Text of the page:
Can food give us all the nutrients we need?

Many of us take antioxidant pills daily. Antioxidants, scientists agree, can act as a counter to the effects of “free radicals” which are connected to heart disease, cancer, diabetes, Alzheimer’s and Parkinson’s disease. The role of antioxidants is to effectively ‘hoover up’ these free radicals and remove their potency. That’s no easy thing to do, considering free radicals are in all manner of pollution, and can even be triggered by heavy exercise.

Intitially diets with plenty of antioxidants, such as beta carotene and vitamins C and E, along with selenium (a mineral) seemed a good answer – in other words, plenty of vegetables and fruit. That eventually birthed the idea of an antioxidant pill. It was quick and easy, and some believed it would be as effective, if not even more effective, than antioxidants in a diet.

About 37 percent of American adults take a multivitamin supplement each day because they think the food they eat lacks needed nutrients. With the quality and variety of food available in the United States, however, healthy people can get the vitamins and minerals they need from food.

  • Healthy people can obtain all the vitamins and minerals they need from eating a variety of foods.
  • Taking supplements does not guarantee protection against disease.
  • Large doses of either single nutrient supplements or high potency vitamin-mineral combinations may be harmful.
  • Vitamin deficiency is rare unless a person’s diet is limited and lacks variety.
  • Do not take self-prescribed single nutrient supplements without first consulting a physician or registered dietitian.

Recent studies – some quite controversial – have given rise to new theories. Some of the supplements we’ve been taking to make ourselves more resistant and healthier could be having the opposite effect. If you have a higher risk of developing lung cancer (if you smoke, for instance), then a beta carotene supplement could actually increase your chances of getting the disease, whilst Vitamin C supplements had absolutely no useful effect on those who had normal levels of it in their bodies.

Perhaps the scariest speculation is that high doses of Vitamin E might even increase the risk of death. It’s far from proven, and many scientists have cast doubt on it, but it does offer pause for thought.

One study suggested that supplements of vitamins A, C and E did nothing to prevent stomach and bowel cancers, and that even taking them could shorten lives. Again, there was nothing conclusive, but even the idea is worrying.

Fortunately, the supplements in question are found abundantly in nature. Here’s how to dose your diet the natural way for maximum protection and minimal risk:

Beta-carotene: butternut squash, pumpkin, cantaloupe, carrots, kale, spinach and apricots.

Vitamin C: red bell peppers, papaya, citrus fruits, kiwis, broccoli.

Vitamin E: almonds, dark green leafy vegetables, vegetable juice cocktail, whole grains, corn.

Who Needs Supplements?

Some nutrients, like calcium and iron, may require careful food selection but can be obtained from adequate amounts of foods.

Certain individuals have special needs and may benefit from taking a supplement. They include the following:

  • People with limited food intake, such as chronic dieters and some elderly, have difficulty meeting their nutrient needs.
  • Some vegetarians, especially strict vegans who eat no meat, dairy products or eggs, may not receive adequate amounts of iron, calcium, zinc and vitamin B-12.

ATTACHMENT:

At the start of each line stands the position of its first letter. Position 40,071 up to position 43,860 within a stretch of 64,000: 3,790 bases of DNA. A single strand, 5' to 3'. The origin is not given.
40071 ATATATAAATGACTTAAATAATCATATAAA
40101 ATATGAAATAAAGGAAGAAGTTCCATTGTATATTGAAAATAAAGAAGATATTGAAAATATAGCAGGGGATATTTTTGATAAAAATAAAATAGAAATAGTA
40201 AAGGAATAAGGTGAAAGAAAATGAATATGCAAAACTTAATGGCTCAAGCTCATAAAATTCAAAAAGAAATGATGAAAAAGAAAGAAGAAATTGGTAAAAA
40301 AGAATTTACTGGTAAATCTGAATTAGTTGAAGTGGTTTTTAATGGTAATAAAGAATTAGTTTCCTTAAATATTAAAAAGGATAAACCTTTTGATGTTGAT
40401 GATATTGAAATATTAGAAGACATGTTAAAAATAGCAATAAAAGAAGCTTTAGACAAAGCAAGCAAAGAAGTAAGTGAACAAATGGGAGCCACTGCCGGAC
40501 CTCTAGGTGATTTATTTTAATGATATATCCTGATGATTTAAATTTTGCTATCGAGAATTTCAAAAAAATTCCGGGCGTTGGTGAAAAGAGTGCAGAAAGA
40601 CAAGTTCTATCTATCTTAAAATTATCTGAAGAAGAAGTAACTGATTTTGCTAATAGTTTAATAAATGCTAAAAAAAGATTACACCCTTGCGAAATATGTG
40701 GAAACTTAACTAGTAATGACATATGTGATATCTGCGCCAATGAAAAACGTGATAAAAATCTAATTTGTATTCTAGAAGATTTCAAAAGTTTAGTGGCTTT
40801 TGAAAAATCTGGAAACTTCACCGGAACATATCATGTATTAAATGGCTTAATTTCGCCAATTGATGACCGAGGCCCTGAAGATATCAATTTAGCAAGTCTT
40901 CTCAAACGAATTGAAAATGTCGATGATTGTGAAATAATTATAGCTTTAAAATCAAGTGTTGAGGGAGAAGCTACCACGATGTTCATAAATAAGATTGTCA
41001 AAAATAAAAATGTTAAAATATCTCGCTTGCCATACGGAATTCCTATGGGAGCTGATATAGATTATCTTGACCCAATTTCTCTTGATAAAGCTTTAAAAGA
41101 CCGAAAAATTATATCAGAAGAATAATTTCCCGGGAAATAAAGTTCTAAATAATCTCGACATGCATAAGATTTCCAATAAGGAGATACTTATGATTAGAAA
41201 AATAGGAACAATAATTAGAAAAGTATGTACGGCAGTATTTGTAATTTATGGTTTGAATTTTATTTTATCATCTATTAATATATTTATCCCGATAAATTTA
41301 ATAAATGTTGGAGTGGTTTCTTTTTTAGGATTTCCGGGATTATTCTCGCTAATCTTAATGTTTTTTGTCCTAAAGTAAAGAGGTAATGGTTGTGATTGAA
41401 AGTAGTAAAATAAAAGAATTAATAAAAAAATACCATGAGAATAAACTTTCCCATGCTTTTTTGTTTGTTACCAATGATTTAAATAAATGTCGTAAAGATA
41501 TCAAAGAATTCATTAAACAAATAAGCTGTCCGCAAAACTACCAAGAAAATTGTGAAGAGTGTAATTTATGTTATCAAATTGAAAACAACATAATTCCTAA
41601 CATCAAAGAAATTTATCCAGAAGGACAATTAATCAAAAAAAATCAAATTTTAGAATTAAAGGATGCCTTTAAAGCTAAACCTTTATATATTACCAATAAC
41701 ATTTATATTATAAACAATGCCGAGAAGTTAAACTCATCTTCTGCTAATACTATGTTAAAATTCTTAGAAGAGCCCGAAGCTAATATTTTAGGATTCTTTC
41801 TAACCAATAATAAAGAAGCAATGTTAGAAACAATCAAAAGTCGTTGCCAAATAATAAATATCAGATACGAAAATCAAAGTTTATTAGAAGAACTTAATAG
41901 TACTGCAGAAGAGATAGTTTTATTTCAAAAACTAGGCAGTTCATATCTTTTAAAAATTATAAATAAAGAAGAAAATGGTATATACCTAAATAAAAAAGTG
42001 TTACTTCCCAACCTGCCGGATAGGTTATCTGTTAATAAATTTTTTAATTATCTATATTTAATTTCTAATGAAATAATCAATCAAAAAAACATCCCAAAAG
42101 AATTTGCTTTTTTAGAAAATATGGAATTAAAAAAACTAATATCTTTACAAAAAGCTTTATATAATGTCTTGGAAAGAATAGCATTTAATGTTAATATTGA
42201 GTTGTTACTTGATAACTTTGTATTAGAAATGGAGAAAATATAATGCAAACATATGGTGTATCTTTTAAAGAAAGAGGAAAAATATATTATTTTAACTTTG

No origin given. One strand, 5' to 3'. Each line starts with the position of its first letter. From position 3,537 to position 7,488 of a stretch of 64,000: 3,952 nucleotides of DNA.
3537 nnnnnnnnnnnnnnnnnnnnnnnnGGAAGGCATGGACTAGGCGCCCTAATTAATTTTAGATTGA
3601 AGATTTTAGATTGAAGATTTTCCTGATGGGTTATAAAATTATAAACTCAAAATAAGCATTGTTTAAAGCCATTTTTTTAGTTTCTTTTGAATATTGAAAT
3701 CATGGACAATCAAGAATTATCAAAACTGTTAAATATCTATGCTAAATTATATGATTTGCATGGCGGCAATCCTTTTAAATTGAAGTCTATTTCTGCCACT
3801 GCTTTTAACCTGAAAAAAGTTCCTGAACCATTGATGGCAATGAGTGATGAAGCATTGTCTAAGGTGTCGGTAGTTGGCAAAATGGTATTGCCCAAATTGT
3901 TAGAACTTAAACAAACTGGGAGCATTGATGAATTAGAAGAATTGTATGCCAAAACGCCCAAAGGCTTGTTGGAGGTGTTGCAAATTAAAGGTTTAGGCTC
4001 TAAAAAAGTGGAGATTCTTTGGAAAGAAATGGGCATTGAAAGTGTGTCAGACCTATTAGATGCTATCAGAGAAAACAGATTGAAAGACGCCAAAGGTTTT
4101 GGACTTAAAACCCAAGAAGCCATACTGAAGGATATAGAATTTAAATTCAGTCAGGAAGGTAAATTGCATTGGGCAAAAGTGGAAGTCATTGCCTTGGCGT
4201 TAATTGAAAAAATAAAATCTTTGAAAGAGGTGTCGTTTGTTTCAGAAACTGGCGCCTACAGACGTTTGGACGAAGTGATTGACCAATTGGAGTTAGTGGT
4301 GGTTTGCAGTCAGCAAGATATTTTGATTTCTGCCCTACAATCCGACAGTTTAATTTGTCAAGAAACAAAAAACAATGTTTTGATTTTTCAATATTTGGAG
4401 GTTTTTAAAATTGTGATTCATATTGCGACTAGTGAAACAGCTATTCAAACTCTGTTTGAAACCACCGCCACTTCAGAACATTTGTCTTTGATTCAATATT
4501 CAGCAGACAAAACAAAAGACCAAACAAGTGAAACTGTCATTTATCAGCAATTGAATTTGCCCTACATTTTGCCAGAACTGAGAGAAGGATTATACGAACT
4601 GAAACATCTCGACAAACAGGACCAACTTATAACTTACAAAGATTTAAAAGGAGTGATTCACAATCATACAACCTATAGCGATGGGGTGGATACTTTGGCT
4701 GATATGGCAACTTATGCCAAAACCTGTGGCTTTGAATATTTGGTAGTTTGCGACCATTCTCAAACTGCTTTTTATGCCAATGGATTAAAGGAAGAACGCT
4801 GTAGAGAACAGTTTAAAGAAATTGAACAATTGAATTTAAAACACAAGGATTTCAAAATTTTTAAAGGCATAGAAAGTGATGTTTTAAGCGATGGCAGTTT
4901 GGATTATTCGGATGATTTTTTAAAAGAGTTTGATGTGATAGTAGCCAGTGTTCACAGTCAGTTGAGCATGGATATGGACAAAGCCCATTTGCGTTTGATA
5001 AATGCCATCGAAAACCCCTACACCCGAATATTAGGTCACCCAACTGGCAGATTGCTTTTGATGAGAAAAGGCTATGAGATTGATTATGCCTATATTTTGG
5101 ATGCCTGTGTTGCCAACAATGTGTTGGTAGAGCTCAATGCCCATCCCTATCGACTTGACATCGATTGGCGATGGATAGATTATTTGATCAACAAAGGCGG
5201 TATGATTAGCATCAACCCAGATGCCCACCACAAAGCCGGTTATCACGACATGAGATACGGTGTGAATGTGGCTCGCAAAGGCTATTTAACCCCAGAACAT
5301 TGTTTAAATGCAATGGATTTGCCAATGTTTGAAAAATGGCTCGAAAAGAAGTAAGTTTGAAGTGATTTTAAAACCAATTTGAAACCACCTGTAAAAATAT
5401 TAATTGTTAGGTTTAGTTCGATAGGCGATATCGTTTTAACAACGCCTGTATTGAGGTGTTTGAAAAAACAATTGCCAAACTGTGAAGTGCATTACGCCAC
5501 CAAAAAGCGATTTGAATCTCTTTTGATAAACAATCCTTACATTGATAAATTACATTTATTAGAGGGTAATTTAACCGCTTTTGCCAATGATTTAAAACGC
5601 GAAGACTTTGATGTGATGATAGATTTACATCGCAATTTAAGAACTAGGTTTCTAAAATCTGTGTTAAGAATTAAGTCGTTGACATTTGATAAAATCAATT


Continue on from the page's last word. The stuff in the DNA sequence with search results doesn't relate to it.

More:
• Individuals with certain diseases or physiological conditions may require supplementation.
  • Newborn infants are given vitamin K to help their blood clot.
  • Pregnant or breastfeeding women require higher levels of many nutrients, especially folacin, iron and calcium.

Individual recommendations for supplementation should come from a physician or a registered dietitian. If you have a special need for iron or calcium and are taking it in pill form, see the following.


To estimate the absorbability of calcium tablets or multivitamins that contain calcium, place the tablet in 6 ounces of vinegar for 30 minutes. If it disintegrates, the calcium in the pill can be effectively absorbed by your body.

Calcium is best absorbed in several doses, rather than all at once. The most popular calcium supplement, calcium carbonate, contains more calcium per tablet than calcium lactate, calcium gluconate or calcium citrate. Be sure to take calcium carbonate with meals because stomach acids help calcium absorption.

Calcium from food is better absorbed and used than calcium from pills. The best food sources of calcium are low-fat milk, cheese, yogurt, and canned fish with edible bones such as sardines and salmon. Tofu, some dry beans, tortillas made with lime-processed cornmeal, and dark green leafy vegetables like broccoli, kale and collards also provide calcium. Spinach is high in oxalates and its calcium is not absorbed well.


The most common iron supplement is ferrous sulfate, although other ferrous salts such as ferrous lactate, fumarate, glycine sulfate, glutamate and gluconate are also absorbed well. Ferrous succinate may have a 30 percent higher absorption rate than ferrous sulfate.

If you take iron tablets on an empty stomach, you get the best absorption but you also may experience constipation, diarrhea or stomach upset, depending on the dosage. Taking iron supplements with meals reduces iron absorption by up to one-third.

Vitamin C aids iron absorption whether the iron comes from food or a pill. Try meal combinations such as orange juice and iron-fortified cereal or salsa and bean burritos. Other good food sources of iron are meat, dried apricots, and iron-fortified bread.

Sources: Ext Colostate, Safes Limming

No related content found.